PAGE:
Early new Doctor stories often use a reliable old monster to prop up the fresh starter, and that’s what we get here. And while a fiercely charismatic chap like Peter Capaldi hardly requires any sort of back-up, maybe the kids watching need some solace, because this is a Doctor who’s as cuddly as a cactus – never mind youngsters hiding behind the sofa because of the monsters, here they might be behind the sofa because of the Time Lord himself!
This Doctor doesn’t compromise, he’s ice and fire combined, and someone who’ll sometimes, in Larry David Curb Your Enthusiasm style, say things that are essentially true but inappropriate in the given situation. “I gave it a shot. It was a Dalek. What did you expect?” he barks, in a sense not unreasonably, but it earns him a slap from Clara. The Twelfth Doctor is ultra practical, ultra rational and he lacks social etiquette, to put it mildly. A refreshing change? Could be. He’s looking like a grower, to be sure.
Capaldi’s second Who effort takes place in a very different environment to his first one, and thankfully over a much shorter running time. It’s a dark (both literally and figuratively), angry and claustrophobic tale with strong echoes of previous stories, notably “Journey To The Centre Of The TARDIS”, “Dalek” and “Let’s Kill Hitler” (those antibodies are a lot like the Teselecta’s security system). There’s some irony that a grim yarn, heavy with the scent of death, is fashioned from the faintly ridiculous notion of people being shrunk down to Lilliputian size to be sent on a mission. This time the programme makers just about get away with the shrinking scene, eclipsing memories of 1977 Who panto “The Invisible Enemy” and Fantastic Voyage, the 1966 film in which Raquel Welch and Donald Pleasence are shot inside an injured diplomat’s body.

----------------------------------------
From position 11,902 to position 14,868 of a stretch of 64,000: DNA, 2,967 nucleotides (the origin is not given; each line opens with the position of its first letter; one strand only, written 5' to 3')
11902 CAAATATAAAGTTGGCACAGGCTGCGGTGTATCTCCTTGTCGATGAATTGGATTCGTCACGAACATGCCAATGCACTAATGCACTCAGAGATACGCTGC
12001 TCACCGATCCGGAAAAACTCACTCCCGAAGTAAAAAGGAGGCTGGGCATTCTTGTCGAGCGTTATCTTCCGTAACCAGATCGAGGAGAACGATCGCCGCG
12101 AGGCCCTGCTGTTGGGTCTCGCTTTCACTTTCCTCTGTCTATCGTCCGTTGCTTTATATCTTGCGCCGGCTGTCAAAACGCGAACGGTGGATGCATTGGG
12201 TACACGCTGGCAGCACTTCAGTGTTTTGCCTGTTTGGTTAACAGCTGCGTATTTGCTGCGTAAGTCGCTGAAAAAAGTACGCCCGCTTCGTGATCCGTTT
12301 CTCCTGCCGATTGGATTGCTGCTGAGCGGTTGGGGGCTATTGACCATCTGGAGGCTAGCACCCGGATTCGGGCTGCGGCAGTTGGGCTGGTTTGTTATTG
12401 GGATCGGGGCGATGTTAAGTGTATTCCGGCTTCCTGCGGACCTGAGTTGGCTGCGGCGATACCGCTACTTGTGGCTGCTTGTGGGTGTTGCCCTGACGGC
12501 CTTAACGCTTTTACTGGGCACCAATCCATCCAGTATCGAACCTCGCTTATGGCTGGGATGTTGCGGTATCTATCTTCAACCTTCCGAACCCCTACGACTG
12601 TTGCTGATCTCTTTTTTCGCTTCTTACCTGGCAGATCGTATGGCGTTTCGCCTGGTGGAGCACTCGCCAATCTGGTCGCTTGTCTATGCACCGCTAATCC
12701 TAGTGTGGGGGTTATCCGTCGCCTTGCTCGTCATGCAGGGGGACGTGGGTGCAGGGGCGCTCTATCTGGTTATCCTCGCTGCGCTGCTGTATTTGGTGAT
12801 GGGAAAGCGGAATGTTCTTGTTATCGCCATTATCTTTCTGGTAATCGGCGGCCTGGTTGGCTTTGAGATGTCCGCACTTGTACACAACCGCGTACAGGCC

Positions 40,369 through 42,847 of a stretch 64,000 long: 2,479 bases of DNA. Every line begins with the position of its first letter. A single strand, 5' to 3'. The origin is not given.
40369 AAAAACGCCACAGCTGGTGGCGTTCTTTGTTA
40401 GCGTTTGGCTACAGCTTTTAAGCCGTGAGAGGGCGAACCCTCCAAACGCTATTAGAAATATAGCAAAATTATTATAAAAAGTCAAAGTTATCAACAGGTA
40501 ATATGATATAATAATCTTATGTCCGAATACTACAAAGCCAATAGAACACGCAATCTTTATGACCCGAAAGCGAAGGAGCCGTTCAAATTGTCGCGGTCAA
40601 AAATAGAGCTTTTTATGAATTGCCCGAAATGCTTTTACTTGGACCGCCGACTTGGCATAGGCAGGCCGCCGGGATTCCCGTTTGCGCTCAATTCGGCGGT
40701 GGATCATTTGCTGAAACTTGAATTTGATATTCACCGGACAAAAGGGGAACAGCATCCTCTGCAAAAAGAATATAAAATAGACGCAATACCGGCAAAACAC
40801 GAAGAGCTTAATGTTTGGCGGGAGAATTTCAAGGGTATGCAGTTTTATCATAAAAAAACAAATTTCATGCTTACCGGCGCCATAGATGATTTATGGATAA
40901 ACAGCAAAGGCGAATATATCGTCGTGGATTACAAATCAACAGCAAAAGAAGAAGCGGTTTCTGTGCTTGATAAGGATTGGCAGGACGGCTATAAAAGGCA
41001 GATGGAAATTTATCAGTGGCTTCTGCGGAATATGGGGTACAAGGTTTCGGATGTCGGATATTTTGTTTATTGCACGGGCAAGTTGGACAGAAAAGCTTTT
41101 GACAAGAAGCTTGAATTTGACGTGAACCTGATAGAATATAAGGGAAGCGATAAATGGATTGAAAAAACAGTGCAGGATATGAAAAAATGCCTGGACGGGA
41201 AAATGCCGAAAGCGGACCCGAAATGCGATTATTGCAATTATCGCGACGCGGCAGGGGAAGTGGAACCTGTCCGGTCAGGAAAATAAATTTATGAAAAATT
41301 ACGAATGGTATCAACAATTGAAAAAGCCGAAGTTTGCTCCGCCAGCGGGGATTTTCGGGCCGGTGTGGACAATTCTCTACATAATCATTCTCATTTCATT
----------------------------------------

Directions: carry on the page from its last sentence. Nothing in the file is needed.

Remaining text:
There’s not much pleasance here, though. Ben Wheatley once again underlines his aptitude for horror and under-the-ocean visuals as the bizarre undertaking develops. But a valid complaint could be that while most of the action takes place, we’re told, inside one of Skaro’s finest, to us it could be anywhere – a factory, a spaceship, a storage facility… That’s not to belittle the production design – the Doctor standing in front of the giant eye is a terrific image – but the initial novelty of the high-concept does fray a little when it’s been boiled down to a “get in/get out of this place” tale.
Perhaps the main fault that could be levelled at “Into The Dalek” is that it does feel a little too familiar; they could have called it “Journey To The Centre Of The Dalek” but that would have further flagged up the similarities to Steve Thompson’s series seven contribution. Then we get the probing of the Dalek’s mind, the notion that a “good” Dalek might be a thing, and our minds go back to a youthful Billie Piper eyeball to eyestalk with a pepperpot in Rob Shearman’s great series one story. Do we really want a good Dalek, though? Do we really care about what goes on in their heads? Don’t we prefer them cackling “exterminate!” and then doing exactly that? We do get that too, though, and the action scenes are as vibrant and slickly shot as you’d expect from a director used to operating on the silver screen.